Many of the most pressing and complex forest problems occur in developing countries and are not related to trade. Globally, the bulk of wood products is produced and consumed domestically. The use of forests for fuelwood accounts for more than half the world's annual harvest and 80 percent of the timber production of developing nations. In tropical countries, deforestation is mainly caused by factors such as large economic development programs and the conversion of forests to agriculture. An important obstacle to progress is a lack of capacity to deal with these issues. For more than 30 years, Canada has helped enhance forest management in developing countries and continues to provide significant international assistance for forestry projects. Many non-governmental organizations in Canada make substantial contributions.

Canada's daunting but essential task before the year 2000 is to work with other nations through the IFF to implement the recommendations of the Intergovernmental Panel on Forests. Canada will also continue to build global consensus on further actions that are necessary to improve sustainable forest management worldwide, notably on launching negotiations for an international legally binding agreement on forests.

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Maintaining the health of Canada's forest ecosystems will ensure their continued contributions to the health of the earth's environment.

Maintaining a prosperous and diversified forest-based economy contributes to Canada's capacity to conserve its forest ecosystems and maintain high environmental standards.

Progress toward sustainable forest management in Canada requires the continued integration of forest ecosystem needs with the interests of forest-based communities, as well as with the concerns of domestic and international forest product markets.

Cooperation among nations is essential to enhance the capacity of countries to maintain, improve and rehabilitate the health of the world's forests.

Canada has a responsibility to assist and work cooperatively with other nations in the sustainable management of forests.

Respect for international obligations is necessary for achieving sustainable forest management.

Framework for Action

We will maintain, enhance and demonstrate the contribution that forest ecosystems make to the health of the planet:

9.1 By continuing to inform the international forest community of actions taken to maintain and enhance the contribution that Canada's forest ecosystems make to the health of the planet, through, for example, the circulation of reports and participation in international meetings and missions, both to and from Canada.

9.2 By increasing Canadian understanding of and support for the contribution that Canada's forest ecosystems make to the health of the global environment, through timely dissemination of information and analysis reports.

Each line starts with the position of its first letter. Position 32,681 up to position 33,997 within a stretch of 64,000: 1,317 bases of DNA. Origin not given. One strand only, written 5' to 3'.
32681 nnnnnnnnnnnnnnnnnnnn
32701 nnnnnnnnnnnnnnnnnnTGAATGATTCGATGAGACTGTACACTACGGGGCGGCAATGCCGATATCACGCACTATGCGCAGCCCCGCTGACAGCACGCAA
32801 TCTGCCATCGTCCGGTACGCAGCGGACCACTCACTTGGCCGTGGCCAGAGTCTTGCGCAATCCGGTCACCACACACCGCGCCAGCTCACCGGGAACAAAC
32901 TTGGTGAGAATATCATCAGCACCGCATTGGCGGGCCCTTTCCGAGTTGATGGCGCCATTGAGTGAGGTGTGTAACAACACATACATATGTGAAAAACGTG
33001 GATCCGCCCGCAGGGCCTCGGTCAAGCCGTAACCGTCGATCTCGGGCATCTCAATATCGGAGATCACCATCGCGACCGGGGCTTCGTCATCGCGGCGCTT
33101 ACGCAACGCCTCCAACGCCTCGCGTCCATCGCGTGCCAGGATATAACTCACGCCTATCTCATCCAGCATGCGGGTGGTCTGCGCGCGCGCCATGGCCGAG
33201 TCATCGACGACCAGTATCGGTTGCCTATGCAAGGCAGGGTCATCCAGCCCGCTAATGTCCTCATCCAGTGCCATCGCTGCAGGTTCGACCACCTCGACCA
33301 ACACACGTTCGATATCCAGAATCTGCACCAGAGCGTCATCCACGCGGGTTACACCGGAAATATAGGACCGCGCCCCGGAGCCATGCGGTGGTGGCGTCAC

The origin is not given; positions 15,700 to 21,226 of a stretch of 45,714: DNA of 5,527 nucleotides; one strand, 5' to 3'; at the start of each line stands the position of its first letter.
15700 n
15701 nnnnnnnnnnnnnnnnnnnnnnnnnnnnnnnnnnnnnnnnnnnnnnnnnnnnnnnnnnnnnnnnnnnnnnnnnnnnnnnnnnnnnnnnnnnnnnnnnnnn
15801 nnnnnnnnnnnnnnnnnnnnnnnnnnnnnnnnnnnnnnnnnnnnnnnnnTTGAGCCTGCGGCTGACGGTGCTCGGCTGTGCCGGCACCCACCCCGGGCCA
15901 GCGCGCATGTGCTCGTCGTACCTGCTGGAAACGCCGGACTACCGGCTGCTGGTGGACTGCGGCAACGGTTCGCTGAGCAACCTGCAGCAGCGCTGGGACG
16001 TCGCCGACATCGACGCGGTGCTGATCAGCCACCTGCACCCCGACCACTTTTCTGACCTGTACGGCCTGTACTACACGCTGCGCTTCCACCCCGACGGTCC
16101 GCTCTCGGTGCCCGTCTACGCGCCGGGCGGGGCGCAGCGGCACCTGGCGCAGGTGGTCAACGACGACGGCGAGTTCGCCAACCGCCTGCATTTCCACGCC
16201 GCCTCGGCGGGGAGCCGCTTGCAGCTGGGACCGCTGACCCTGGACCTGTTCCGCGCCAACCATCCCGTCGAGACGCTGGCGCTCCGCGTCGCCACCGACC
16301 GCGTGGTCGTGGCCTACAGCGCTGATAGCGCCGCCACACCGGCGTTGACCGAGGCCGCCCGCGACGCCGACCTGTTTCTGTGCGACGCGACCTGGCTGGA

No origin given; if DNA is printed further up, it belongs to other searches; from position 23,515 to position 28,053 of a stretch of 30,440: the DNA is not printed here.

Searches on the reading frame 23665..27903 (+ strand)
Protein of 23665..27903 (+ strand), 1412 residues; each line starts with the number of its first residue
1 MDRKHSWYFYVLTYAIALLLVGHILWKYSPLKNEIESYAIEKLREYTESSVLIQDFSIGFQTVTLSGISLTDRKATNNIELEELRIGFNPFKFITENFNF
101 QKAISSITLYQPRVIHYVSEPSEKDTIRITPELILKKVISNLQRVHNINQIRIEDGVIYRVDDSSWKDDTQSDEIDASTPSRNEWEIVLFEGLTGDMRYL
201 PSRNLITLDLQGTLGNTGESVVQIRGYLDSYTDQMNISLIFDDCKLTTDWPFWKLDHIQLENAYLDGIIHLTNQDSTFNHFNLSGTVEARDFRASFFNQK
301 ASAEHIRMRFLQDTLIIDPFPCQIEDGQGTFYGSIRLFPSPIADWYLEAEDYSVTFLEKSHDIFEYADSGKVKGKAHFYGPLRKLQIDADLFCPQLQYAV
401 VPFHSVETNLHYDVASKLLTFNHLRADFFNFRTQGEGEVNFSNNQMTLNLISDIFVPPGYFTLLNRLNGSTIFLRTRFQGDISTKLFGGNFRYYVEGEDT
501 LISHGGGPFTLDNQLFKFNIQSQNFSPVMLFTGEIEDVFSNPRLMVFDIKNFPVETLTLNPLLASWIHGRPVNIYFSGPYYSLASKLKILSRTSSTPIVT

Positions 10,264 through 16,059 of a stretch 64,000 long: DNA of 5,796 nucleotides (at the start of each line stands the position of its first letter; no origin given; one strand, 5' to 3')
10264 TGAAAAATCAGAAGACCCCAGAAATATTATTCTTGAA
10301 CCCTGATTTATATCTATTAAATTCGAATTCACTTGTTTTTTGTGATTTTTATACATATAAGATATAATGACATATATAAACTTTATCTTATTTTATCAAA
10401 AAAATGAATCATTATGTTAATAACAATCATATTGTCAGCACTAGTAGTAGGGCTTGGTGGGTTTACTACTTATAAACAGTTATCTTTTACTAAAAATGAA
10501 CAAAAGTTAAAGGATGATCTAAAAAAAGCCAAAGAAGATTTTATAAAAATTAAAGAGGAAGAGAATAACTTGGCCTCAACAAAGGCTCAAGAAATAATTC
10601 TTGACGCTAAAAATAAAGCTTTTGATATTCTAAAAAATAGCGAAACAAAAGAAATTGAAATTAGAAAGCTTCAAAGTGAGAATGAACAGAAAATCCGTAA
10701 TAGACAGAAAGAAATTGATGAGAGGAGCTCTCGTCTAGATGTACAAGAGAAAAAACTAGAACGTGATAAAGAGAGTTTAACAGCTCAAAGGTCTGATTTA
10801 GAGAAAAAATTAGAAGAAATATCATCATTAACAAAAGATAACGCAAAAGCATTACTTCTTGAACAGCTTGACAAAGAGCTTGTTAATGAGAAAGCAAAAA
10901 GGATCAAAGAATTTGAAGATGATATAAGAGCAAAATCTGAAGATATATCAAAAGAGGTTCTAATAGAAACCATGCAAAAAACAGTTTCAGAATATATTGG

9.3 By cooperating with countries and with regional and international organizations on research and forest policy development through initiatives such as the International Model Forest Network and bilateral memoranda of understanding.

We will work toward meeting Canada's commitments arising from the Kyoto Protocol to the Framework Convention on Climate Change:

9.4 By fulfilling Canada's forest carbon measurement commitments.

9.5 By ensuring that the unique characteristics and contributions of Canada's forests are taken into account during international negotiations on climate change.

9.6 By identifying and implementing cost-effective options for forest sector carbon sequestering and emission reductions to help meet Canada's targets.

We will seek concrete, effective results in international efforts to improve the management of world's forest ecosystems, through cooperation among nations and enhancement of the international legal regime for forests:

9.7 By adhering to relevant international intergovernmental agreements, notably the conventions on climate change, biodiversity, desertification and trade in endangered species.

9.8 By implementing the proposals for action of the Intergovernmental Panel on Forests (IPF) and by reporting progress made to the U.N. Intergovernmental Forum on Forests (IFF).

9.9 By pursuing the initiation of negotiations of an international forest convention.

9.10 By pursuing an international consensus on a definition of sustainable forest management through such means as the various national frameworks of criteria and indicators.

9.11 By creating awareness in relevant international organizations and fora of the potentially mutually supportive relationships among sustainable forest management, trade and voluntary certification schemes.

We will assist other nations to improve their capacity to sustainably manage their forests:

9.12 By building partnerships with other countries and international organizations to share experiences and knowledge.

9.13 By working with other nations and international organizations to respond to requests for international aid and by improving the flow of financial, policy, scientific, technical, technological and information support to developing countries and countries with economies in transition.

9.14 By supporting innovative approaches to achieve sustainable forest management worldwide, as well as by sharing and applying the knowledge and experience gained.

9.15 By supporting groups that value forests and activities that strengthen the capacity of communities to participate in decision-making related to sustainable forest management.